With its first dedicated studio complex about to open, Jordan’s attractiveness to international productions is about to get a big boost
With a new motto — “Jordan is not just a desert” — the Royal Film Commission (RFC) in Jordan is excited to finally announce the opening of its first dedicated studio complex just outside Amman. “This is the big news we’re unveiling at AFM,” says Mohannad Al-Bakri, managing director of the Royal Film Commission (RFC) — Jordan, who is leading his country’s plans to grow and develop its film industry, both within and beyond its borders and region. “The studios are 15 minutes away from the centre of the capital, on a site we acquired from the government.”
Jordan Studios features two purpose-built soundstages totalling 3,000 square metres, along with production offices, wardrobe and equipment storage, green rooms and more. The RFC has also built a 68,000 square metre backlot just 20 minutes away from Amman. Both will be open for business by the end of the year.
The completion of the studios and backlot marks the next stage in the RFC’s ambitious filmmaking plans. These include training programmes and a cash rebate system for Jordanian and Arab filmmakers as well as international productions that have flocked to the region since 2003, when Jordan first laid out plans to build on its film presence — Star Wars: The Rise Of Skywalker, Aladdin, The Martian and Dune among them.
While the world paused for Covid, Jordan remained open to filmmakers at home and abroad with visiting productions including John Wick: Chapter 4 and Moon Knight (US), The Negotiation and Wonderland (South Korea), Bachmann & Frisch (Germany) and Indian feature film The Goat Days as well as Farha, which is Jordan’s entry to the 2023 Oscars.
To further cement the country’s filmmaking output, the RFC is considering additional percentage to its cash rebate — the current ranges from 10% of Jordan spend to 25% for international productions, capped to $2m. “However, we realise that sometimes there are productions that bring bigger impact, not only financially, but to the benefit of the country,” says Al-Bakri. “We deal with these on a project-by-project basis to give a higher rebate and cap.”
To encourage local and regional productions, the RFC initiated a specific scheme for them. For local productions, Jordan offers a rebate for a minimum local spend of $500,000. Arab productions can be eligible with a $700,000 spend.
“The kingdom is not only a filming location, but a country capable of embracing different stories from all over the world,” says Al-Bakri. “That’s why we decided to offer a different rebate for Jordanians and Arabs, and, through our Jordan Film Fund, we have a fund dedicated for Jordanians.” Jordan also has a co-production agreement with Canada and Belgium, while discussions are underway with Turkey, France and New Zealand.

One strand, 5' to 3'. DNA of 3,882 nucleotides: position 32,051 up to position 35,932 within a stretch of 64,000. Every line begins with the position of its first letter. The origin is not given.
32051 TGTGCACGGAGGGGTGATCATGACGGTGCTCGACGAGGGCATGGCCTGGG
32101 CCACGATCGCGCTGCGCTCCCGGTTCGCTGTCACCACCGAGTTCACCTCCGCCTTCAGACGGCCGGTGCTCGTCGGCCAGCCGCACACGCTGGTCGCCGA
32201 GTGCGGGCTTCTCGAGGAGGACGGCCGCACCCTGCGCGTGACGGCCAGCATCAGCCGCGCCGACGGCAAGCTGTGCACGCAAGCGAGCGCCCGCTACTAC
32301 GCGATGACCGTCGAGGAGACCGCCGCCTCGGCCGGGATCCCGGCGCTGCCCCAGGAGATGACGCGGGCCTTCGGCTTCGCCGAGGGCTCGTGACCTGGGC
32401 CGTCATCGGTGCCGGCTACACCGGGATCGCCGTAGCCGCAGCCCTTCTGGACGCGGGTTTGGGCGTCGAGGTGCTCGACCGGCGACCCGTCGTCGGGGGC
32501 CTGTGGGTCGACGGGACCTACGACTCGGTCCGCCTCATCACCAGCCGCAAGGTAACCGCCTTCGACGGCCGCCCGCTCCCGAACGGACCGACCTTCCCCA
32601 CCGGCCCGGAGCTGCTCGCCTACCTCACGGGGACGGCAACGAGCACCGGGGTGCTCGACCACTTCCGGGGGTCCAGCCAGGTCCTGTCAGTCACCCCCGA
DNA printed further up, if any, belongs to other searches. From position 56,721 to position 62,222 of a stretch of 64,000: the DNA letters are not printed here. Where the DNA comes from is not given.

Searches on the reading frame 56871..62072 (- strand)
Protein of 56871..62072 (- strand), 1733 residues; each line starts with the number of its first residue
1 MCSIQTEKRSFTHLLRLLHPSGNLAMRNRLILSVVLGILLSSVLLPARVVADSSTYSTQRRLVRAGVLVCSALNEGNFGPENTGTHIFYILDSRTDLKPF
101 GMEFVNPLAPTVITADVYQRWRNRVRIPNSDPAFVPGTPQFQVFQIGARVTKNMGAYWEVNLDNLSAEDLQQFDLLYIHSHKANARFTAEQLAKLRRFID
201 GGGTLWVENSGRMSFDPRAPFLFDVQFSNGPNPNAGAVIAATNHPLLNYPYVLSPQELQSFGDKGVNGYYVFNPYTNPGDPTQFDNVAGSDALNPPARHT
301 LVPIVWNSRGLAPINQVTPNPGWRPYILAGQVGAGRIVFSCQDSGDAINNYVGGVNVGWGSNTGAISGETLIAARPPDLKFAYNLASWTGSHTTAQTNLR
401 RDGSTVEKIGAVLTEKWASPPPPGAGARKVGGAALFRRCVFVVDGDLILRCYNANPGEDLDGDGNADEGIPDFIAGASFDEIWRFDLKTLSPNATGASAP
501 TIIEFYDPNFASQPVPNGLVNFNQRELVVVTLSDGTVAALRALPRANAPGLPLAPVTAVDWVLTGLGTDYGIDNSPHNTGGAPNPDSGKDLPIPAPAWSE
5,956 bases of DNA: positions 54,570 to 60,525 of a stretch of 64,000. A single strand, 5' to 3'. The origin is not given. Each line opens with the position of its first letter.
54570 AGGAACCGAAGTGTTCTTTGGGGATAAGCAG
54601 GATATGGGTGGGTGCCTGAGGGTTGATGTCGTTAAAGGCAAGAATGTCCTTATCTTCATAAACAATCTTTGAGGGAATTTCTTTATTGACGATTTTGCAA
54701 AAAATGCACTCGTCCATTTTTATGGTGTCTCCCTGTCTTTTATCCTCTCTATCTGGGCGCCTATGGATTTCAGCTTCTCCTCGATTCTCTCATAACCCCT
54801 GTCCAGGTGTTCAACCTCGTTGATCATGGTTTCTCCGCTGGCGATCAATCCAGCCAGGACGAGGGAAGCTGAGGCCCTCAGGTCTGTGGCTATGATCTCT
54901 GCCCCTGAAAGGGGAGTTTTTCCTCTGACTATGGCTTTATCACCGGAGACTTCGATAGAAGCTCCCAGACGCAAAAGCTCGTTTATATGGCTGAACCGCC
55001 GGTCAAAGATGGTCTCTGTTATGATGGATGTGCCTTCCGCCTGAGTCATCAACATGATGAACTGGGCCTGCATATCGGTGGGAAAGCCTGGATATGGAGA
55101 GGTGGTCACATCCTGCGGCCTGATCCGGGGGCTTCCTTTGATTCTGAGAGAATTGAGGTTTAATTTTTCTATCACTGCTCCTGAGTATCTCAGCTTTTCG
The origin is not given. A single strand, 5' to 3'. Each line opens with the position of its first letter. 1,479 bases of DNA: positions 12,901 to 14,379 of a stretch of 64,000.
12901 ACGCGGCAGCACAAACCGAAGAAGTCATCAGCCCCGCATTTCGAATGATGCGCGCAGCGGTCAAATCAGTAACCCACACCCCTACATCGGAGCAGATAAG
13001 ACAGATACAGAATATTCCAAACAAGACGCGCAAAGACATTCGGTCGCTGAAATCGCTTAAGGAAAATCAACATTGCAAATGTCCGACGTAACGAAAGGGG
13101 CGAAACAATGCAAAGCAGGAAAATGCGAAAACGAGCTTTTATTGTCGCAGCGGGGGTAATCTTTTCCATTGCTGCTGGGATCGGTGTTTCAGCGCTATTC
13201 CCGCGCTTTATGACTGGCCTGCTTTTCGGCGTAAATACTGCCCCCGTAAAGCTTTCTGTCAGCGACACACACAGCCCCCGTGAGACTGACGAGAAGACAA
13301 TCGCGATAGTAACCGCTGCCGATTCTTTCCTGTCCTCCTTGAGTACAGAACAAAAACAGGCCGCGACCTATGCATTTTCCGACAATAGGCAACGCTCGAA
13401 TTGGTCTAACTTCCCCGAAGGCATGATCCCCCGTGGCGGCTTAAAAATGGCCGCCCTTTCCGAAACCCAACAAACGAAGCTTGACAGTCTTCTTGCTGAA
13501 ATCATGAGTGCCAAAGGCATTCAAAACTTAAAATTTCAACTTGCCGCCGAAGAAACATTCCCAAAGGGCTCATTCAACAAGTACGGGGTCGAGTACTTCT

But the incentives on offer are more than just cashback. “We give exemption from VAT, which is 16%, and from withholding taxes for foreign crew, that’s 10%. So that’s 26% of taxes being exempt before you start,” says Al-Bakri. “It’s not a tax rebate, it’s tax exemption. We exempt the custom duty on any goods coming into the country for filming.”
Costs, too, are cheaper than else- where in the region. “Neighbouring Gulf countries might be able to give higher rebates, but their expenses are much higher.”
Jordanian cast and crew also make up an increasing percentage of those working on foreign productions: up to 80%. The plan is to increase that further with the RFC providing training for beginners and experienced professionals alike, at eight centres around Jordan. “Rather than bringing crew from Amman to Wadi Rum and housing them in hotels, there is crew already there, many of whom have worked on international productions for years,” says Al-Bakri.
Not that Jordan is particularly large. Travel time from north to south is five hours. Bordered by Saudi Arabia, Iraq and Syria, among others, it can double for anywhere in the Middle East — A Private War doubled seven countries in Jordan — making it a very practical location, with attractions including 16 miles of coastline, the Dead Sea, subtropical Jordan Valley, verdant forests, water features, desert and the dramatic Wadi Rum valley in the country’s south.
“In addition, we have Amman and the cities around it,” says Al-Bakri. “We are a filming friendly country. Most public and private properties, including factories, industrial estates and residential complexes, welcome filming. Globally the most difficult places are military areas, but here they can be open for filming, along with airports. We have such amazing diversity in a small country. We have much more to offer than the desert.”